Perhaps the most important moment of Sunday’s World Cup Final between France and Croatia came when the ball wasn’t in play. It didn’t involve the players – not directly at least – or the coaches or the fans. The pivotal moment of the game came 33 minutes into the contest, when referee Nestor Pitana listened intently through an earpiece to someone called the Video Assistant Referee, or VAR – basically some guy who lets the ref know if it’s worth looking in a monitor to review a decision. Like whether something was a goal, or if there was a penalty. They were talking about a play where the ball seemed to hit the hand of Croatian player Ivan Perisic inside their penalty box off a corner kick. The ball flew out of bounds outside of the goal and initially was given to Croatia for a goal kick, ending the imminent scoring threat and continuing what was then a dramatic 1-1 tie game.
When Pitana returned from the sidelines after reviewing the play as the entire sports viewing world watched him watch the play, he overturned his initial decision and awarded France a direct penalty kick, which, for those out of the soccer ecosphere, is as close to a free shot as you can get. France scored on the kick, took a 2-1 lead, and essentially never looked back in route to a 4-2 World Cup Victory. Beyond the obvious change in score in a sport where a one goal deficit feels like Mt. Everest, it also vastly altered the momentum of the affair, something Croatia had grabbed after scoring their first goal to tie the game. Sports may be a world of stats and analytics, but under that is all human psychology.
Needless to say, this call hasn’t come without critique – and perhaps controversy. Whether or not it was an actual penalty is a question of nuance, I suppose. While the ball clearly did touch Perisic’s hand, it’s not clear that he could have moved it away in time, or that he attempted to make contact. Soccer experts – which I am not – have lined up on both sides, so it’s futile for me to even attempt to clarify that decision. But what is worth discussing was the response of the Croatian coach after the game. He said, quite simply, “You don’t give a penalty like that in World Cup Final.” Not whether or not it was penalty, or the nuance of the rules, or the value of video replay, or even if it’s a good rule at all. Just simply, in a moment like that in a situation like that with a play like that, you don’t call a handball.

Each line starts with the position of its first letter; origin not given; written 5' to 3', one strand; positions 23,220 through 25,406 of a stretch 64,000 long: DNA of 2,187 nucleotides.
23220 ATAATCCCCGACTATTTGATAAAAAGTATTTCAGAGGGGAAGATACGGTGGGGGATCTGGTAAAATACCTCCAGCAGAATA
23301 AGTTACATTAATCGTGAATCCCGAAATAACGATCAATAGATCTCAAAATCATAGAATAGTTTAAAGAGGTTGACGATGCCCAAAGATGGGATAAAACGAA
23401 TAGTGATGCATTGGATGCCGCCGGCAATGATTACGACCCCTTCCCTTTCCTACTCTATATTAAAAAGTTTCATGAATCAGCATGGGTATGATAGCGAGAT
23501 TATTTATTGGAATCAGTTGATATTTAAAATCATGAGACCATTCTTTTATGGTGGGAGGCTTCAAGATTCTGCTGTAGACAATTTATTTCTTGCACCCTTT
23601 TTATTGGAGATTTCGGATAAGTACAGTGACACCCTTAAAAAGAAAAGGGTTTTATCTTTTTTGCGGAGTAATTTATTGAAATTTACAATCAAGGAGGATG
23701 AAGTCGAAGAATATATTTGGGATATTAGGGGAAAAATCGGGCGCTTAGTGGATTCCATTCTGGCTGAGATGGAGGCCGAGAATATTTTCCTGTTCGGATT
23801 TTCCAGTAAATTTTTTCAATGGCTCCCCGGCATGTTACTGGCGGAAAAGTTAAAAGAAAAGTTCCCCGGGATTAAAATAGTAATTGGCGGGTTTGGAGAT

That’s exactly what I said to my kids when we were watching the game. Not that it wasn’t a penalty, or that I could argue my case with clarity. Simply that you don’t make that call in a World Cup Final. Not with the score tied at one, not with both teams seemingly deserving of a title, not in the penalty box on a shot that wasn’t going in the goal anyway. Not on a penalty that clearly didn’t impact the trajectory of the game – until it was called.
Soccer isn’t unique in this quandary. Take basketball, for example. It is virtually impossible to get a defensive penalty on the last possession of a close game. You basically need to rob someone at knifepoint on the court to get a whistle. Things that would be obvious, perhaps even flagrant in the first half go unnoticed as time expires. They call it swallowing the whistle, or making sure refs don’t decide the game. You can extrapolate this to football, baseball, cycling – pretty much any place where human judgement is part of the referee’s toolbox.
Which leads us to an uncomfortable truth about athletics, particularly those with high stakes and well-matched opponents. As much as we’d like to assume victory comes to those who are most deserving, in some cases, it also depends largely on human judgement – judgement that evolves in real time. Nestor Pitana could have looked at that video, seen Perisic’s hand touch a soccer ball, and decide that it didn’t warrant a penalty. Play would have continued, and Croatia may or may not have taken a lead. Which may or may not have forever changed the outcome of the game and the history of World Cup soccer – especially for Croatia and France. Heroes and legends and myth, all based on the situational judgement of a singular referee. Not whether it was a penalty. But whether it was a penalty at that particular moment. Imagine how players feel about that concept throughout their years of training and sacrifice, hoping for some tiny advantage over their opponent. All for that.
Such is the emotional cost of elite athletics, I suppose. Where human performance is only part of the picture. And where the most important moment of the game might come when no one is playing.
Keith Strudler is the director of the School of Communication and Media at Montclair State University. You can follow him on twitter at @KeithStrudler
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